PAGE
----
Body Dysmorphic Disorder: ‘Snapchat Dysmorphia’
Have Photo Editing And Filters Gone Too Far?
Clinicians specializing in mental or behavioral health may be noticing a new term pop-up in their practice. As social media continues to develop, so does the root of body dissatisfaction. What was once a fun and creative social interaction may be a leading factor in mental illness. Specifically, Body Dysmorphia and a new phenomenon, ‘Snapchat Dysmorphia’.
After becoming aware that a growing number of patients were bringing in heavily edited selfies to their consultation appointments, British physician and founder of Esho Clinic, Dr. Tijion Esho coined the term ‘Snapchat Dysmorphia’. Rather than bringing in celebrity photos, which is the historical practice for cosmetic surgery, many patients used images that resembled snapchat filters.
Patients are often surprised to hear that their heavily edited selfies are not achievable in real life. Filtered images commonly seen on Snapchat, Facebook and Instagram blur the line between what is real and imaginary.
Dysmorphia alone, is the failure to view one’s physical appearance impartially. An individual manifests a thought that there is something wrong with their appearance. It then develops into persistent thoughts of physical features and imagined flaws. This development is body dysmorphic disorder (BDD).
Body Dysmorphic Disorder
Body Dysmorphic Disorder is classified on the obsessive-compulsive spectrum according to the American Psychiatric Association (APA) and Diagnostic and Statistical Manual of Mental Disorders (DSM-5).
According to the International OCD Foundation approximately 1.7% to 2.9% of the general population are affected by BDD. That’s about 1 in 50 people.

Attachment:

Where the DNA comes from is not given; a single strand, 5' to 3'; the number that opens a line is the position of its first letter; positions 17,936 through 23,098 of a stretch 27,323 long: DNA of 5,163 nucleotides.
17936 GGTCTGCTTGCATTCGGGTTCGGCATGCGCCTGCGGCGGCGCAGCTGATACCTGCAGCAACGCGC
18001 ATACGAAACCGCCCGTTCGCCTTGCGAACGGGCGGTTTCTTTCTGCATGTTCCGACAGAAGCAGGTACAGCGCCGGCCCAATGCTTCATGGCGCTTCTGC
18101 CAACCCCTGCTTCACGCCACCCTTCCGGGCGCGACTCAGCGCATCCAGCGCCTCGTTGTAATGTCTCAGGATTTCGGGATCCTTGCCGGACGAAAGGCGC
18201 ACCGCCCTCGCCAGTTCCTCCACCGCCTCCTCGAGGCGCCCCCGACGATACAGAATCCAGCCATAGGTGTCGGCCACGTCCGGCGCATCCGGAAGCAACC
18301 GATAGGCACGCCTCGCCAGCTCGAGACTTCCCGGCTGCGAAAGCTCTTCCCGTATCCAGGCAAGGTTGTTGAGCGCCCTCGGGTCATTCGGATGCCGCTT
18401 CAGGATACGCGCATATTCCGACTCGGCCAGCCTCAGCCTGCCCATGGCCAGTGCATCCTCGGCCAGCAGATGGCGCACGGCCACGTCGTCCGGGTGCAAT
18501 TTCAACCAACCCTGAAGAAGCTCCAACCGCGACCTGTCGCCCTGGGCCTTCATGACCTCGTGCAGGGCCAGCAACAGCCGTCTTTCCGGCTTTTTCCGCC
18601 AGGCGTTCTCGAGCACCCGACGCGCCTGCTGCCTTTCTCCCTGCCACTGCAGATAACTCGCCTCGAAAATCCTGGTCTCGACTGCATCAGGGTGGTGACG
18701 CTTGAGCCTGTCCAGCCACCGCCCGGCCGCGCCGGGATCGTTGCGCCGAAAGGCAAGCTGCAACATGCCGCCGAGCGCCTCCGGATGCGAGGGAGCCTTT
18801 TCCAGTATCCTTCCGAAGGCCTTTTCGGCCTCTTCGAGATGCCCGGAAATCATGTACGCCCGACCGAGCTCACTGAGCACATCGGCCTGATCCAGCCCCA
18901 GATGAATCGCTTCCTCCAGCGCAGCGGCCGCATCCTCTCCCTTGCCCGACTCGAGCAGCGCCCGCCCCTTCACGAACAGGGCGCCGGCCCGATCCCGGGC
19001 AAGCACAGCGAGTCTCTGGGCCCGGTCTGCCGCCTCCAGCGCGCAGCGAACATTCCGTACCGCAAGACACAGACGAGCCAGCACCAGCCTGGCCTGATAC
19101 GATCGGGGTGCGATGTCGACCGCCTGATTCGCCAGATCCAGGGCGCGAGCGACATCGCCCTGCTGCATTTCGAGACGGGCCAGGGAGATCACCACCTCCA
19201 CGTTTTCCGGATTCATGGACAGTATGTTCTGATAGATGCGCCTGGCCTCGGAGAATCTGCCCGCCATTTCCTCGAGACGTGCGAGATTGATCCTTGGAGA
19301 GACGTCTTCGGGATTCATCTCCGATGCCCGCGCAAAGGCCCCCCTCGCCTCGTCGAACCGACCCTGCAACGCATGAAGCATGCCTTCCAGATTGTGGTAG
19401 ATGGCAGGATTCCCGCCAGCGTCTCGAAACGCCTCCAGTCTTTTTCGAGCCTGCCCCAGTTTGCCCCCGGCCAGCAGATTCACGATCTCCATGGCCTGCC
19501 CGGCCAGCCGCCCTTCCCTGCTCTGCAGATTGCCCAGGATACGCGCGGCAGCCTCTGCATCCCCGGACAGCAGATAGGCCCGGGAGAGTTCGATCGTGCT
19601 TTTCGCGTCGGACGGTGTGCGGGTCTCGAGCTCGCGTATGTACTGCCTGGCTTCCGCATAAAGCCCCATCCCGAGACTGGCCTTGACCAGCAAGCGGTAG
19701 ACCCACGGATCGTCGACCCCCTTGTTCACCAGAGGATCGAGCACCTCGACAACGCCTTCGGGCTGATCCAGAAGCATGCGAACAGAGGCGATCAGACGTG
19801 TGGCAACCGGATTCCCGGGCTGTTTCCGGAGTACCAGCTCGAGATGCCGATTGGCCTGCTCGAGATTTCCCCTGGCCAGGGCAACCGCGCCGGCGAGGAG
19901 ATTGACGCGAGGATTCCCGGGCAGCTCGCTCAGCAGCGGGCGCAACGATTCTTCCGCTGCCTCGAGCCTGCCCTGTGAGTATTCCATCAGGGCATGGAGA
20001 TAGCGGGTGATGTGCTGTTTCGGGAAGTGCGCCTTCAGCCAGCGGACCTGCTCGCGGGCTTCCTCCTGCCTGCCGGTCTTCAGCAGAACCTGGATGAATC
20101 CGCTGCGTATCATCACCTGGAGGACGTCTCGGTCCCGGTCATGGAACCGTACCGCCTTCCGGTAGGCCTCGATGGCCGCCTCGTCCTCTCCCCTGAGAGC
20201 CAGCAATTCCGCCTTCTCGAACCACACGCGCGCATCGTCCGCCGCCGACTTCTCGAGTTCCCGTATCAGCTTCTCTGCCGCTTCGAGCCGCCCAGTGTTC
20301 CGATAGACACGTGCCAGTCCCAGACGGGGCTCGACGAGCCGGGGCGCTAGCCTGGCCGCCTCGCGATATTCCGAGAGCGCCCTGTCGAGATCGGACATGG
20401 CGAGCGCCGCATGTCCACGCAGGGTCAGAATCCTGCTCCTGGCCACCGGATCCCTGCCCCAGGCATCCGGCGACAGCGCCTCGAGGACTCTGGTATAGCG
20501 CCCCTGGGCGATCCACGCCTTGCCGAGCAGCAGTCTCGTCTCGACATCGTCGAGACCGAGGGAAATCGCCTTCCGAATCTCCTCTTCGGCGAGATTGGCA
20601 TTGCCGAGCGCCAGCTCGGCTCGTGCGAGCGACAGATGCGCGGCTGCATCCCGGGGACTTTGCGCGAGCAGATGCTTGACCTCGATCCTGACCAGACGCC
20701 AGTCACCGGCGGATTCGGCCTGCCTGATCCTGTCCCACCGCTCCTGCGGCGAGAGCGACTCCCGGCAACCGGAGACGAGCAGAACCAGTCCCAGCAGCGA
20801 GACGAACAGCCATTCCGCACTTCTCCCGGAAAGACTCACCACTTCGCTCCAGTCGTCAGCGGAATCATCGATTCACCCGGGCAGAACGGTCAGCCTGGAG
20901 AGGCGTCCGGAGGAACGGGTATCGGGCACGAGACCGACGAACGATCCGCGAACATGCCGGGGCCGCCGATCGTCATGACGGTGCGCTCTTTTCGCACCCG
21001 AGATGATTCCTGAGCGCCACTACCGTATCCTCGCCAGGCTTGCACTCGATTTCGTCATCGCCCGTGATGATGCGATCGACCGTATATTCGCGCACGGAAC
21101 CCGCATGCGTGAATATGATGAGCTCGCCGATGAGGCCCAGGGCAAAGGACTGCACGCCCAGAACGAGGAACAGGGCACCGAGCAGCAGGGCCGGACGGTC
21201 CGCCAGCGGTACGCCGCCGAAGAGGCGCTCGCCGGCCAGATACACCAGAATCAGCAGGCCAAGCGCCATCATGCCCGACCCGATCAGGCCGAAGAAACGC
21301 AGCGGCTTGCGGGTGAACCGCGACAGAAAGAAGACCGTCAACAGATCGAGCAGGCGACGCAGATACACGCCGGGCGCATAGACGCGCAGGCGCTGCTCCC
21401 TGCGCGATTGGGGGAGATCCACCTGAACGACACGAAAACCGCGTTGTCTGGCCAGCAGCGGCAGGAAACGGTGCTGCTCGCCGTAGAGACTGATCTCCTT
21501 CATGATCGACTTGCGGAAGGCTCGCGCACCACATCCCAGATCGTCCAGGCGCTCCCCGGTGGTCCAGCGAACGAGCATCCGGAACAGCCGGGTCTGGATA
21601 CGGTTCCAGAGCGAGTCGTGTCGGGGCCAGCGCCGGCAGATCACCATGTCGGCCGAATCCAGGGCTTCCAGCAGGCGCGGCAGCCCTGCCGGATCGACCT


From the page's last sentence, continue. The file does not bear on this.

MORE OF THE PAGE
BDD is a mental health condition where an individual becomes preoccupied with their appearance, experiences excessive thoughts and shows signs of repetitive behavior. These perceived flaws tend to be minor or unnoticed by others, in some cases non existent. A person's focus may be on one or more features and can even change over time. The most common including:
The face: lips, eyes, nose, acne, wrinkles or blemishes
Thinning or baldness of the hair
Muscle tone and size
These behaviors can cause a major disruption in day-to-day life as they become time-consuming and hard to control. Suicidal thoughts and tendencies are common among people diagnosed with BDD. Other common symptoms include:
Avoiding or constantly checking mirrors
Hiding your features with baggy clothes, makeup or accessories
Constantly looking for validation
Avoiding social activities
Unlike BDD, Snapchat dysmorphia is not included in the Diagnostic and Statistical Manual of Mental Disorders (DSM). Experts have yet to determine the criteria, symptoms and a standard definition, thus it’s not an official mental health diagnosis.
Snapchat dysmorphia has been characterized by the need to heavily edit one’s appearance in photos. In severe cases, people may look to cosmetic procedures to reflect these filtered versions presented online.
Approximately 26% to 40% of people with BDD commonly seek out cosmetic surgery for treatment. Note: Receiving or wanting cosmetic surgery does not mean you have BDD.
Before, photo editing was left to the professionals and used to make celebrities appear more attractive. Now, it’s available on every digital device, offering a large variety of tools and filters for everyone to use. Social media has repeatedly been linked to body dissatisfaction. With the constant exposure to photos of people with erased flaws, people tend to forget that everyone has imperfections.
A few signs that your selfie-filtering may be an issue:
Spending long amounts of time editing photos of yourself
Your edited photos are not accurate representations of yourself
You’re preoccupied with small imperfections
You frequently check for flaws or imperfections
You’ve lost your sense of reality, who you are vs. your edited self
Cognitive Behavioral Therapy
Rather than proceeding with the surgery, some physicians have encouraged patients to speak with a therapist or provider about potential risk of BDD. Treatment of BDD may include types of therapy or medication. In some cases, a combination of the two.
Cognitive behavioral therapy (CBT) is a psychological treatment that has proven to be effective for a range of mental health issues, including eating disorders, anxiety, depression, substance abuse and severe mental illness. CBT helps people identify and change negative thought patterns that impact their emotions and behavior.
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